Next, plaintiff contends that he should not have been directed to pay any child support. Supreme Court noted that "the parties have substantially the same amount of custodial time with the children," and found that during 2001, plaintiff had income of nearly $80,000 while [*3]defendant, who had not worked in 2001, had earning potential of about $27,000. The court applied the three-step method from the Child Support Standards Act (see Domestic Relations Law § 240 [1-b]) in calculating child support for this essentially shared custody situation (see Bast v Rossoff, 91 NY2d 723, 724 [1998]), determined that plaintiff had the greater pro rata share of the child support obligation (see Baraby v Baraby, 250 AD2d 201, 204 [1998]), and directed child support accordingly. Upon the facts of this case, we are unpersuaded that this determination should be set aside.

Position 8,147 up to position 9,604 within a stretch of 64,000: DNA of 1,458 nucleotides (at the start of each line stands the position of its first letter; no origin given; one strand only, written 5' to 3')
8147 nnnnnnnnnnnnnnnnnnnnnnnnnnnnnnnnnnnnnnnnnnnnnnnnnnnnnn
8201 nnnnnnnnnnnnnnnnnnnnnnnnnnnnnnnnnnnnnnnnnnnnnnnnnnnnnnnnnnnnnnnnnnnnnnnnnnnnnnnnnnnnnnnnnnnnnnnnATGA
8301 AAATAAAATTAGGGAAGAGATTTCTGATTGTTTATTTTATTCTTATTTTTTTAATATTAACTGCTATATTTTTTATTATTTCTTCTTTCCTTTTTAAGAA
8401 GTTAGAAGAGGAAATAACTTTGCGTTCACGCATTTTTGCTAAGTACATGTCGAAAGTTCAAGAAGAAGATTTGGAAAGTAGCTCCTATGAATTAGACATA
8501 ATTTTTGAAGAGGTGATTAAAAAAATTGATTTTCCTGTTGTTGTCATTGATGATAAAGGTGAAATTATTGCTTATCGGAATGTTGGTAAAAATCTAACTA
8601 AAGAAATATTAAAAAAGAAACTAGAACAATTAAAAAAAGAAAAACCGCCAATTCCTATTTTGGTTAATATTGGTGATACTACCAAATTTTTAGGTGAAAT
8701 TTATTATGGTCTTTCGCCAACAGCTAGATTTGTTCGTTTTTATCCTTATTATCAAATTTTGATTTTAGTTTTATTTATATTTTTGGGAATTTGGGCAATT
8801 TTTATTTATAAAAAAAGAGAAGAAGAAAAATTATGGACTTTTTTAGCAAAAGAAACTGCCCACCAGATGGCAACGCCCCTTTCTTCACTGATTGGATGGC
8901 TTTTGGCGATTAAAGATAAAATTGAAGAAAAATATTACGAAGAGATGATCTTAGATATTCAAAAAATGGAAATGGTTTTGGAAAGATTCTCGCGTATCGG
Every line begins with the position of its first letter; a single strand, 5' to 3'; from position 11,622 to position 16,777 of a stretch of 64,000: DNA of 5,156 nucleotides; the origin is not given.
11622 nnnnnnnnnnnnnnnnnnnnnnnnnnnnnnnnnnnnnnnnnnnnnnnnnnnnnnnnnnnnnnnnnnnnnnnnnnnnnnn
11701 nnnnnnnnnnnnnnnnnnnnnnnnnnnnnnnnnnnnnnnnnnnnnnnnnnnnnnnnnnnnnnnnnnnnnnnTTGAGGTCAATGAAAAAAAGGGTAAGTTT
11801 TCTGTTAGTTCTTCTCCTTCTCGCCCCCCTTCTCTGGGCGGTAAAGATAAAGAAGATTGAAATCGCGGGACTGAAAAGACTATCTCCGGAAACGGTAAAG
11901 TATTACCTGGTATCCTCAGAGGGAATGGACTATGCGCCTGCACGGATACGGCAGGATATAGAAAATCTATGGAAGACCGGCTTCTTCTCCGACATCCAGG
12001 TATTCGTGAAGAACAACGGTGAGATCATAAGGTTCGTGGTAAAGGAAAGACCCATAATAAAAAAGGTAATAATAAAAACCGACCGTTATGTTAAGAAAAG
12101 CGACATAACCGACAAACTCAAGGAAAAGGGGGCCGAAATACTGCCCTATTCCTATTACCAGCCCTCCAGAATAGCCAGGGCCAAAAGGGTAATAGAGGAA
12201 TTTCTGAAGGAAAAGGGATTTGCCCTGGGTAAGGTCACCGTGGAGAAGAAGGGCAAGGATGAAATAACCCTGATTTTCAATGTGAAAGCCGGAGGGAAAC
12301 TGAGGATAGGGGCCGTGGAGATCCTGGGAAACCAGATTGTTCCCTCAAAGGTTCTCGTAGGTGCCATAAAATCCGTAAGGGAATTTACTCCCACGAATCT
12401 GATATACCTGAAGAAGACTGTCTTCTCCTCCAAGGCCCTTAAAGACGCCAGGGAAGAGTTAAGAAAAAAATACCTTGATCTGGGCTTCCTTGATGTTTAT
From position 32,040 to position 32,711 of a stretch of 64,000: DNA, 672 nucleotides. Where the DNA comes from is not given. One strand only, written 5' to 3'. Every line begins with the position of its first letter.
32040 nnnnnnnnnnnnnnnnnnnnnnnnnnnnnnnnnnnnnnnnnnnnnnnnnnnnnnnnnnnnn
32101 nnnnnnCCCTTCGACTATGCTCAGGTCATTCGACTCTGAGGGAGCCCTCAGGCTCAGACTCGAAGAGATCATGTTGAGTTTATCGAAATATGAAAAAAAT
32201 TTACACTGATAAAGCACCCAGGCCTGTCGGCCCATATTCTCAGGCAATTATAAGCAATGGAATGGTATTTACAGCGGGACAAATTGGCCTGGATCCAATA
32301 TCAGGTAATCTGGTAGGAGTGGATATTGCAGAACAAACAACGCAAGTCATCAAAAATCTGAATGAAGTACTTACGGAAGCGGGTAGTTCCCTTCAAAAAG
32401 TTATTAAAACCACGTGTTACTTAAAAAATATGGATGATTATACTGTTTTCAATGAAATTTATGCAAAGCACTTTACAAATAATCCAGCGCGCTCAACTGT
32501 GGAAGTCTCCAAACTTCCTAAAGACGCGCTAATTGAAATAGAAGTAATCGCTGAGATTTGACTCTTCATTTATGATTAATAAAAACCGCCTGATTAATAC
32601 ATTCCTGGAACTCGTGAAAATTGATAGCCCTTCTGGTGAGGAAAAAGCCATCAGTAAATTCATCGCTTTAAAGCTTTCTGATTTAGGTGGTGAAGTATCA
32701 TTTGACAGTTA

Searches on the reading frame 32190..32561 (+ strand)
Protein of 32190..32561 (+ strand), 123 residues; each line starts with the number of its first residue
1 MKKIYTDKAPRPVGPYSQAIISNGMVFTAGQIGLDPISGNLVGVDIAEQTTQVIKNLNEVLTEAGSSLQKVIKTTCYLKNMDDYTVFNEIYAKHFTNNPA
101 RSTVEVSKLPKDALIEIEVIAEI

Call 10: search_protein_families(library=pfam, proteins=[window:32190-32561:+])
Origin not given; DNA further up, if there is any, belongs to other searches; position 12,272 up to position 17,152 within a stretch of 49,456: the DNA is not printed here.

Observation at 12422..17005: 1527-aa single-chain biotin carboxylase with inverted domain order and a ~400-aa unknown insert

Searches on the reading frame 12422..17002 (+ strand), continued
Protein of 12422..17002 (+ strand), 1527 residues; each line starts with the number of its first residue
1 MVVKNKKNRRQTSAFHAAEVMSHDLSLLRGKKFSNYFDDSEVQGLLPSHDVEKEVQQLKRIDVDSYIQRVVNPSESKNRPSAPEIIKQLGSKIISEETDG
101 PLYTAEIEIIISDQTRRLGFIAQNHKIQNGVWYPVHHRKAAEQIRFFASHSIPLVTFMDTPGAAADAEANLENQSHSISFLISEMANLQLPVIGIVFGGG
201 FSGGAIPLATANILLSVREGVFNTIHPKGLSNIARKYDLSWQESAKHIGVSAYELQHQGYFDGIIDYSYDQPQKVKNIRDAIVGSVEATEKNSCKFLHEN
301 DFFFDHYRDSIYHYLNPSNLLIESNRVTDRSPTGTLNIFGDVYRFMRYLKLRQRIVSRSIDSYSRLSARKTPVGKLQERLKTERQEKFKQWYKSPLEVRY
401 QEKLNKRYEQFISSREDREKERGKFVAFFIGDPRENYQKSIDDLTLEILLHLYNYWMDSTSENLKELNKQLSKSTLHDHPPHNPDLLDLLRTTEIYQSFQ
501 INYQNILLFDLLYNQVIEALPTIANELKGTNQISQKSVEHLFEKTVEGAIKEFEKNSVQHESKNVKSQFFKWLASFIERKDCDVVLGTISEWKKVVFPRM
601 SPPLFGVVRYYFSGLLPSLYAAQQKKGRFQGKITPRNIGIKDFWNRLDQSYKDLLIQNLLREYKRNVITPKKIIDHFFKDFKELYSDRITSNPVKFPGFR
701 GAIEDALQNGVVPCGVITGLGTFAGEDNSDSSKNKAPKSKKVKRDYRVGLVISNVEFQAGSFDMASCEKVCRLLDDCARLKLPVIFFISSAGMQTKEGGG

The award of a fee payable equally by the parties directly to the Law Guardian has provoked arguments from both parties.{**17 AD3d at 14} In a contested custody case, children generally "should be represented by counsel of their own choosing or by law guardians" (Family Ct Act § 241; see Lips v Lips, 284 AD2d 716, 716 [2001]).[FN1] Children rarely have the financial means to seek counsel of their own choosing so most law guardians are appointed from the Law Guardian Program, which is governed by a statutory and regulatory framework (see Family Ct Act art 2, part 4; 22 NYCRR part 835). To foster the goal of quality and independent representation for children in the vital position of law guardian (see Matter of Carballeira v Shumway, 273 AD2d 753, 755 [2000], lv denied 95 NY2d 764 [2000]), attorneys who seek to serve in such capacity must apply, be screened by a court, undergo training and meet various criteria (see generally 22 NYCRR part 835), and they are governed by the pertinent standards regarding compensation (see Judiciary Law § 35 [3]; 22 NYCRR 835.5). With respect to compensation, while the statutes and regulations speak directly to a procedure for payment from the state (see Family Ct Act § 248; 22 NYCRR 835.5), there is no specific statutory or regulatory scheme for direct payment of an appointed law guardian by a parent or parents (see generally Brandes, Law and the Family, Compensation of Law Guardians, NYLJ, July 28, 1998, at 3, col 1). The lack of parameters for a direct-pay system creates the potential for issues about the integrity of the appointment process in such situations (which often pay no attention to the statutory caps on compensation for assigned counsel), draws into question the independence of the law guardian, and raises concerns about fundamental fairness to all children regardless of the economic status of their parents. We have previously stated, albeit in dicta, that "Law Guardian costs shall be payable by the [s]tate" (Lips v Lips, supra at 717). We acknowledge that resolution of this issue is susceptible to more than one reasonable view (see Matter of Plovnick v Klinger, 10 AD3d 84 [2d Dept 2004]) and there are policy arguments supporting different feasible approaches. However, until the Legislature or Court of Appeals provides otherwise, we are persuaded that the current statutory and regulatory framework should be interpreted as limiting compensation to law guardians appointed pursuant to the Law Guardian Program in a contested custody proceeding to payment{**17 AD3d at 15} by the state (see Lips v Lips, supra at 717; see also Family Ct Act § 248 ["The costs of law guardians . . . shall be payable by the state of New York"]; Matter of Lynda A.H. v Diane T.O., 243 AD2d 24, 27-28 [4th Dept 1998], lv denied 92 NY2d 811 [1998] [holding that Family Court "had no authority to compel the parties to pay the Law Guardian's legal fees and expenses"]; Brandes, Law and the Family, Compensation of Law Guardians, NYLJ, July 28, 1998, at 3, col 1).[FN2] The order directing the parties to pay the Law Guardian directly must thus be reversed, and the Law Guardian can apply for a fee as provided in 22 NYCRR 835.5.